Ryan Lochte in Rio, before it all blew up // Getty Images

Ryan Lochte in Rio, before it all blew up // Getty Images

Swimming

Lochtegate: what is wrong with this picture?

Something is seriously amiss in our cultural — indeed, our moral and ethical — landscape if Ryan Lochte’s next move turns out to be a starring turn on “Dancing with the Stars.”

The producers of DWTS must be themselves dancing with glee over this publicity coup. Everyone loves a train wreck. Who wouldn’t tune in?

LA mayor Eric Garcetti at the start of the Feb. 13 Olympic marathon Trials // photo city of LA

LA mayor Eric Garcetti at the start of the Feb. 13 Olympic marathon Trials // photo city of LA

2024 Bid Cities

Poll: 88 percent – 88 percent! – support for LA 2024

In a western democracy such as the United States, it’s hard to get nine out of 10 people to agree on pretty much anything. Is the sky blue? Does the sun rise in the east? Is Donald Trump an idiot?

A poll released Tuesday found that 88 percent of Los Angeles County residents want LA to play host to the 2024 Olympic Games.

Sepp Blatter at Thursday's opening of the FIFA Congress // Getty Images

Sepp Blatter at Thursday's opening of the FIFA Congress // Getty Images

Soccer

The consequences of the FIFA indictments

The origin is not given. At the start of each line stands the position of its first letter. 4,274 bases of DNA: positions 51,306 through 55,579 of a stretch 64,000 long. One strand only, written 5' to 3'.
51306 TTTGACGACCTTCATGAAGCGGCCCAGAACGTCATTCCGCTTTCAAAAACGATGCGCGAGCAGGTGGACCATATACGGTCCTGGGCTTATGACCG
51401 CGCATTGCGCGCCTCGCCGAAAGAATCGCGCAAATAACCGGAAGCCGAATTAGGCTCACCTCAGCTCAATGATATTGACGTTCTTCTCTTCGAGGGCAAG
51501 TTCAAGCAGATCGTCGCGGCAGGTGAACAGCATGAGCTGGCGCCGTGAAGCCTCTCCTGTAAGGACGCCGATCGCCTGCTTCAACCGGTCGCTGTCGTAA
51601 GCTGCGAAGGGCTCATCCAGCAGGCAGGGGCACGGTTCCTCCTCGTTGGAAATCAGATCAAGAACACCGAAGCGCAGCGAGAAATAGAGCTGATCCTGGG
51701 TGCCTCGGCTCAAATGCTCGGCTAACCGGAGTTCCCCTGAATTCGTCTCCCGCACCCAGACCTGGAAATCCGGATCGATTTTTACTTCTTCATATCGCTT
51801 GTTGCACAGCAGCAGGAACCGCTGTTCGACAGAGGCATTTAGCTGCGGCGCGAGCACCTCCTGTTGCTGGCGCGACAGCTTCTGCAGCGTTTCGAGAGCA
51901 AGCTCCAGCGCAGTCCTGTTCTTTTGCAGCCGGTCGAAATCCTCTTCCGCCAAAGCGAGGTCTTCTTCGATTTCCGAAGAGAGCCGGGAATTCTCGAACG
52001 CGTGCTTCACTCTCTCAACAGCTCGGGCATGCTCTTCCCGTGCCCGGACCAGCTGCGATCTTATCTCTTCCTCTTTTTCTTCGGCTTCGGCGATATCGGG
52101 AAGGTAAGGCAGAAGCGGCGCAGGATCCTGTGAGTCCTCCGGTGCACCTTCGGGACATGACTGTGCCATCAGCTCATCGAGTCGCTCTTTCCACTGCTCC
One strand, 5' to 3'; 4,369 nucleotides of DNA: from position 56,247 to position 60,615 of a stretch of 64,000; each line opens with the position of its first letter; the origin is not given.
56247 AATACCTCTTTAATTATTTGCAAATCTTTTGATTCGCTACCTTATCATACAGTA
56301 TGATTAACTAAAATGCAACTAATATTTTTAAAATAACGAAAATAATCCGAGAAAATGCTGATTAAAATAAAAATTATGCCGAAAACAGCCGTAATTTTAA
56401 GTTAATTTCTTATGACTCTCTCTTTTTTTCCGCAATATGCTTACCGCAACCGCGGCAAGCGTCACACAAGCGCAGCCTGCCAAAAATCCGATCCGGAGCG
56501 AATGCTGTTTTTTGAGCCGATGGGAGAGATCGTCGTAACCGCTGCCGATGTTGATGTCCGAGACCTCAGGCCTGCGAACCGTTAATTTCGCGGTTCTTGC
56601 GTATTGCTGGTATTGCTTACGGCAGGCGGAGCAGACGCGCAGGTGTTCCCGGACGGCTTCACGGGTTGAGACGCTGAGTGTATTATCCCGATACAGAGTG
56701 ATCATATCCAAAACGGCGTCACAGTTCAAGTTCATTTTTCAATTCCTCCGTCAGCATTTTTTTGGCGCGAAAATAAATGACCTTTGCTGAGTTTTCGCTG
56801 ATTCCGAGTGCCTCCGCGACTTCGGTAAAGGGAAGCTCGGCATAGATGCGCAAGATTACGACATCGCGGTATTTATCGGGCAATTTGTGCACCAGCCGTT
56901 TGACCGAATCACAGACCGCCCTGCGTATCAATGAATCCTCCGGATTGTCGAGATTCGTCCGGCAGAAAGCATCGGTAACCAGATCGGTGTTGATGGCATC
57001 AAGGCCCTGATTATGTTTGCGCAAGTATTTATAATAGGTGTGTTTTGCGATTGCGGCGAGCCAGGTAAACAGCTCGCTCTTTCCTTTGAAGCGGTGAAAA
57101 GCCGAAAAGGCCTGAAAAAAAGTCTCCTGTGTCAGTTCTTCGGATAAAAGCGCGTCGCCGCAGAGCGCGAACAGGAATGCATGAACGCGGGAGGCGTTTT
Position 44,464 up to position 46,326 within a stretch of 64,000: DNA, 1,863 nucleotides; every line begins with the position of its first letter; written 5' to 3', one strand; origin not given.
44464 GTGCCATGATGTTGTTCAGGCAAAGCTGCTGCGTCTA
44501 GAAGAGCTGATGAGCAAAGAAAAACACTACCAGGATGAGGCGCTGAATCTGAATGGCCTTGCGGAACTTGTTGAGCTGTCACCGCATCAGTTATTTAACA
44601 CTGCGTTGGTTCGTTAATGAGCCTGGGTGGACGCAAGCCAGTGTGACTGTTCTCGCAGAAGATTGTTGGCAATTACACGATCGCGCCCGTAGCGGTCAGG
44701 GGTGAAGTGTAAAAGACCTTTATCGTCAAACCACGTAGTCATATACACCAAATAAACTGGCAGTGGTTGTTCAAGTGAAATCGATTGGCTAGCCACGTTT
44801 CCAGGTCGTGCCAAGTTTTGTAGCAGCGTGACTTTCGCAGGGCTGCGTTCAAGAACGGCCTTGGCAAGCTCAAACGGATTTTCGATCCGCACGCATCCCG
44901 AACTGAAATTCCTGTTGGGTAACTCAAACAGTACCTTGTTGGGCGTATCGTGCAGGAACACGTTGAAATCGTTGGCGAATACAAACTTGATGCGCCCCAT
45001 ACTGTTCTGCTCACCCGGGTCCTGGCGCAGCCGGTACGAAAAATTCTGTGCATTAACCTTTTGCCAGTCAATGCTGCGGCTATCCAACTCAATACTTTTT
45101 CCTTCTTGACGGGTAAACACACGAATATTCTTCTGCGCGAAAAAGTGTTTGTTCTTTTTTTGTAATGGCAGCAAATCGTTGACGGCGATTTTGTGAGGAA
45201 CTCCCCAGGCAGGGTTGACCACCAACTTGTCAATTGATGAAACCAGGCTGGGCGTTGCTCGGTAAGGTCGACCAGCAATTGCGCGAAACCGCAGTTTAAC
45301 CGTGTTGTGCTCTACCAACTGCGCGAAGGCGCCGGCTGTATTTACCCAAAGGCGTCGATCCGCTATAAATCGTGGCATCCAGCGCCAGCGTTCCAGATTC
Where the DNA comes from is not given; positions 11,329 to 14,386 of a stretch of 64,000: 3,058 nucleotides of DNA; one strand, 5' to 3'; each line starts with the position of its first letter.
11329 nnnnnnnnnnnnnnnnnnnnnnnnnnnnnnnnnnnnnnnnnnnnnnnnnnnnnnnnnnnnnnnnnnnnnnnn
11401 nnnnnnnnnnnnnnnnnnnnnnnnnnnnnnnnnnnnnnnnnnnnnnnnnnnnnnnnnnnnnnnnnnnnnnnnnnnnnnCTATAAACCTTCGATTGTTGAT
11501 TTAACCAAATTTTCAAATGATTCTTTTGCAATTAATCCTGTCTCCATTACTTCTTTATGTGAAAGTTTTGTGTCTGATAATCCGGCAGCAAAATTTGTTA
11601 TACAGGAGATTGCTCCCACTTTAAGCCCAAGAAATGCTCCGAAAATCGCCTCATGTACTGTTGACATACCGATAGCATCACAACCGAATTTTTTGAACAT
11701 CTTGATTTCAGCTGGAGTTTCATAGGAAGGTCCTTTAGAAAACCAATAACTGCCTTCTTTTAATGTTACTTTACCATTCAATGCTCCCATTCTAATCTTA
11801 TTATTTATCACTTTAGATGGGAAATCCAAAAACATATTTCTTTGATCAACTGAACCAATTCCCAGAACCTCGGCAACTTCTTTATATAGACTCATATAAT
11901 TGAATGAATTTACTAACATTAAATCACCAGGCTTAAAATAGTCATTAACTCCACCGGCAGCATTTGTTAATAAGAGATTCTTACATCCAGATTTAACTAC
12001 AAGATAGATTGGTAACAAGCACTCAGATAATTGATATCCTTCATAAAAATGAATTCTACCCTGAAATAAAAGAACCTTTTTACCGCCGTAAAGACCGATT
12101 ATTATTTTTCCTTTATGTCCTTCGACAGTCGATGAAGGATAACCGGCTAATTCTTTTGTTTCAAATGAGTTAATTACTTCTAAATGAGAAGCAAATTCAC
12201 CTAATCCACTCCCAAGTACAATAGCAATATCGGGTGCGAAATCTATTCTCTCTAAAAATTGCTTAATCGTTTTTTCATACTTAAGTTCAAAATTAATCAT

EUGENE, Oregon — You know who looks like geniuses right about now? Vin Lananna here at so-called TrackTown USA and Max Siegel, chief executive of USA Track & Field. They were two of the keys to bringing track and field’s world championships to Eugene in 2021. That might be the last hurrah.

In the aftermath of the FIFA indictments, it likely may be a generation or more before the United States sees a World Cup played here, women’s or men’s. And the U.S. Olympic Committee’s 2024 bid, now centered on Boston? The International Olympic Committee won’t vote on 2024 until 2017 but this Boston bid can now be presumed to be DOA.

Leo Manzano at the 2014 USATF championships // photo Getty Images

Leo Manzano at the 2014 USATF championships // photo Getty Images

Track and field

USATF and the notion of homework

For years, the U.S. Olympic Committee and USA Track & Field were the two reliable punching bags in the American Olympic scene. The problem at both was much the same: constant management turnover and an unwieldy governance structure, each encumbered by a board of directors numbering in the triple digits that created an environment rife with petty politics.

Over the past several years, both have turned it around. But with USATF in particular, there remains a dissident cohort for whom seemingly nothing seems to be good enough. Case in point: there’s a new, professionally produced commercial featuring several track-and-field stars, and it’s even airing on network television. This has to be a huge win, right? Exposure for a sport that needs it? For some, apparently not.